the poetry MFA (or what can be ridiculous and still worthwhile)

at least half the nights now, the sun takes her heat with her when she goes, a sure sign that it is late august. we’re closing in on fall, and the most sensitive leaves are turning color already. with fall comes the beginning of school — the chaos of homework and sports schedules, the thick clumsiness of early morning, meals on the run. this fall, it’s not just the boys who are heading back to school. i’ve finally taken the plunge into an MFA program.

word on the street #3: she’s a poet

a warm august evening on willett street. one of my neighbors asks what i’m reading. before i can answer, his partner tells him, she’s not reading. she’s writing. she’s a poet. i tilt my head as far back as it goes and admire the crooked line against the sky made by roofs of the brownstones and the church on the corner. it is the border between the positive and negative spaces. a metaphor, if ever there were one.

following natalie into the room

i don’t remember my own grief very well. i’m not sure i’ve done much of it at all. nothing that has a narrative, for sure, like these memoirs seem to. and i can’t really access it: what was i doing while she was sick? what was i thinking about? who was around me? how did i feel when … and yet cheryl and natalie nail it. it makes me think of how incredibly important it is to tell the stories we can tell.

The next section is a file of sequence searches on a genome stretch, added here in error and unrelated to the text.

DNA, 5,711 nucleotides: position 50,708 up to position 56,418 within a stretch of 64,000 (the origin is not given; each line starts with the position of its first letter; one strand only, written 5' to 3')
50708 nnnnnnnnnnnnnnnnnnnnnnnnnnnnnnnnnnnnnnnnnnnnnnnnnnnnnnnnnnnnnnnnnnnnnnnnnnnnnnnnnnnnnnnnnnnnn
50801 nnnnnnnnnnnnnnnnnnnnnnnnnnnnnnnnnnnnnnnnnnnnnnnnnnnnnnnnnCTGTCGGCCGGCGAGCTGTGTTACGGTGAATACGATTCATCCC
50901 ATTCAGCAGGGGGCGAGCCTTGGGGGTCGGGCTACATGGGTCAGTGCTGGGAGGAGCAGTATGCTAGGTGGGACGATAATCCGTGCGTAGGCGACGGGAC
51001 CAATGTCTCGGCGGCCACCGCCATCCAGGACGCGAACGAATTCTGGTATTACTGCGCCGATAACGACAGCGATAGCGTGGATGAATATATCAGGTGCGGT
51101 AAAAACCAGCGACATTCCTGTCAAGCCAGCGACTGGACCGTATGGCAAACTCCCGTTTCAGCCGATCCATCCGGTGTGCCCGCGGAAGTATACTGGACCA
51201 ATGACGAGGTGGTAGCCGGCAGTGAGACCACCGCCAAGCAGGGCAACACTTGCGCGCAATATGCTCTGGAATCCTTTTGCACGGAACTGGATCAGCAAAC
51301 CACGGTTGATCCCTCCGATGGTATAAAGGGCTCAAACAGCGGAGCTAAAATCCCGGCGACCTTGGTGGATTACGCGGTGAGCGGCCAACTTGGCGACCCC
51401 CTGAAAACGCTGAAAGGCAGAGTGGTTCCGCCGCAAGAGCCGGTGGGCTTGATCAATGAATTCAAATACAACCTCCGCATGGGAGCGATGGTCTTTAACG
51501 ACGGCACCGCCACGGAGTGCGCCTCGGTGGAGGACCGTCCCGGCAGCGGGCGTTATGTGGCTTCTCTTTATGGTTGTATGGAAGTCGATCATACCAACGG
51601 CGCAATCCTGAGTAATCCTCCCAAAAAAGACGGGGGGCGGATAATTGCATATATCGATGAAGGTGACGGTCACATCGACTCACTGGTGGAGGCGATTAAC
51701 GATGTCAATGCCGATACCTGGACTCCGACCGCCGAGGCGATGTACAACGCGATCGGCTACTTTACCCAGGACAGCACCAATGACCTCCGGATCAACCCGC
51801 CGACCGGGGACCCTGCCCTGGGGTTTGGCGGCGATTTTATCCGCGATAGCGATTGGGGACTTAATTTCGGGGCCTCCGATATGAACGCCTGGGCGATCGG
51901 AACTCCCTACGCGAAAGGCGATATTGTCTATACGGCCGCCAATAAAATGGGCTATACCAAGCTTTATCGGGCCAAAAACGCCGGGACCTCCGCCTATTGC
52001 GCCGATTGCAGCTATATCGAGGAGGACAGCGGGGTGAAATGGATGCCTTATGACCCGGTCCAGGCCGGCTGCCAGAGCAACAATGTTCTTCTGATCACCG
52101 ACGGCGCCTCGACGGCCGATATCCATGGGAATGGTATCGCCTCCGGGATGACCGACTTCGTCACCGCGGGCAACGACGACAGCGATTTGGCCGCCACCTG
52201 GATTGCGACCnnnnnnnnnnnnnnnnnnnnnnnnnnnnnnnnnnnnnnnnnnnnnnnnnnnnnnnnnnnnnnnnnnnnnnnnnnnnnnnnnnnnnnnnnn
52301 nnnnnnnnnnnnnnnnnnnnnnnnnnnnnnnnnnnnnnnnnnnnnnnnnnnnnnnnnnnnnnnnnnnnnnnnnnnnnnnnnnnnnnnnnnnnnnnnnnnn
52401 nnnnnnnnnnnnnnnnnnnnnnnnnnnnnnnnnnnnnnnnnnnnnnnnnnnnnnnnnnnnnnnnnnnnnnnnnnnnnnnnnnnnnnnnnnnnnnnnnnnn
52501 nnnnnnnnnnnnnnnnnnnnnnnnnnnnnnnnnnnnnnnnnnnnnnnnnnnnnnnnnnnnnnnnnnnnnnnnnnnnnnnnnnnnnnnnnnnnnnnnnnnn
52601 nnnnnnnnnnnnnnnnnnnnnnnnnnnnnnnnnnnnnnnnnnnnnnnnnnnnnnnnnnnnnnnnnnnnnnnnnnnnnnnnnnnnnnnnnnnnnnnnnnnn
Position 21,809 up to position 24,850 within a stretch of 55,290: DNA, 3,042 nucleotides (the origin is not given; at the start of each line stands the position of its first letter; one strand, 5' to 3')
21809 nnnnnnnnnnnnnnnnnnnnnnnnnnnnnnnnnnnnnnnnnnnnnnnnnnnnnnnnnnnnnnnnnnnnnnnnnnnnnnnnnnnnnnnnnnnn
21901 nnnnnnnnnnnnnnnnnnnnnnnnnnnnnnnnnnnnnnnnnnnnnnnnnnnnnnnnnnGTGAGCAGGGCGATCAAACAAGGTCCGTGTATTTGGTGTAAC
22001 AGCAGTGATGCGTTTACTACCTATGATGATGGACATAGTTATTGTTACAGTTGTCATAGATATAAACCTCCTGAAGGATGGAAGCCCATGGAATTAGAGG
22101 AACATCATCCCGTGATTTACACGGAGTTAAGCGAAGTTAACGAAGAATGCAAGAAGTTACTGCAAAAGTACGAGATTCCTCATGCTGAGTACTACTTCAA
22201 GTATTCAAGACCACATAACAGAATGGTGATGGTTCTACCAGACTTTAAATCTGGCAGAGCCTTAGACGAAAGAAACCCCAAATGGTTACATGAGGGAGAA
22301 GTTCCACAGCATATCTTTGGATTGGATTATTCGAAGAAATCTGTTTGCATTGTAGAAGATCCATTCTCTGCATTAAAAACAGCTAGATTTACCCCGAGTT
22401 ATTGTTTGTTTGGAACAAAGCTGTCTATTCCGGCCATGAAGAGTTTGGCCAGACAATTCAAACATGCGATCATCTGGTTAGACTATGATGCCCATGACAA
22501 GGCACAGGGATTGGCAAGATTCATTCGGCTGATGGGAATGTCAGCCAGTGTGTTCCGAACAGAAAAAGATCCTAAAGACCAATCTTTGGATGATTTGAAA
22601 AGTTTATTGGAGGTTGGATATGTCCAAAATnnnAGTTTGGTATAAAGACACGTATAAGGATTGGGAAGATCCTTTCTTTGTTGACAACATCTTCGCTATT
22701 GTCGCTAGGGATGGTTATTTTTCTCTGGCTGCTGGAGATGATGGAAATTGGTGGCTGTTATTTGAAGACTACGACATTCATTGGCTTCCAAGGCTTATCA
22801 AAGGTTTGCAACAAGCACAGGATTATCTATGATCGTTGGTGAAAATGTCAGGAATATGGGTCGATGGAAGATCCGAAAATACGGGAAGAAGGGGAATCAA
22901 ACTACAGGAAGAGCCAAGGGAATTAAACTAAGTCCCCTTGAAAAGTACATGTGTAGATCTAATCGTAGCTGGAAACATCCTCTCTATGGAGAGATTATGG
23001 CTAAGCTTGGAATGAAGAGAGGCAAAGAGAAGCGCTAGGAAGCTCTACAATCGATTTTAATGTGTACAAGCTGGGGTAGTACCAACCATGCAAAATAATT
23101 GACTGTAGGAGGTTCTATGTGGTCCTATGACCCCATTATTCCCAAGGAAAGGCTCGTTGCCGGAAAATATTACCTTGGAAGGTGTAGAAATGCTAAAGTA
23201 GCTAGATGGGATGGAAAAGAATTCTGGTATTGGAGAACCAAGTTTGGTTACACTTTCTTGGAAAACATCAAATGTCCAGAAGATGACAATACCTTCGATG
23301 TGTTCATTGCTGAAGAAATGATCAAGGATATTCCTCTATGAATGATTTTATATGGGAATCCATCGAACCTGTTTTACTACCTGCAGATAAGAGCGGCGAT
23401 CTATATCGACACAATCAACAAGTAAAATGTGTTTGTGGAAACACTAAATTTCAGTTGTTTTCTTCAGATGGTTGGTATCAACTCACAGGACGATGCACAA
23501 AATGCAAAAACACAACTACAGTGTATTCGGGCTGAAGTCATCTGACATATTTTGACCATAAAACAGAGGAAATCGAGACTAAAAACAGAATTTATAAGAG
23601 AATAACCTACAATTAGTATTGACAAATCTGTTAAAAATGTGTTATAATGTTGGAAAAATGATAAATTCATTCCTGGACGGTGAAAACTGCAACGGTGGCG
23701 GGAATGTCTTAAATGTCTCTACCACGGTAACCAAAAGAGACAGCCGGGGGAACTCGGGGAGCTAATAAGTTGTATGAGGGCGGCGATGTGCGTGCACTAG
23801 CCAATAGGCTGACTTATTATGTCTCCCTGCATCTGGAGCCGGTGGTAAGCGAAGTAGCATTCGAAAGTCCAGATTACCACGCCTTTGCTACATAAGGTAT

poem about being a tourist in your own city

as one of the “women poets of willett street,” i featured at poets in the park last night. this 4- or 5-part series (saturdays in july) is one of my favorite local poetry events. and now, since i live on washington park, it’s a few steps from my door. though i read other work, i focused my reading on poems set in downtown albany, including a couple new ones, like the one below. i wrote it after the boys and i decided to be tourists in our own city, and so we booked a tour with the albany aquaducks on the company’s final weekend of doing business locally.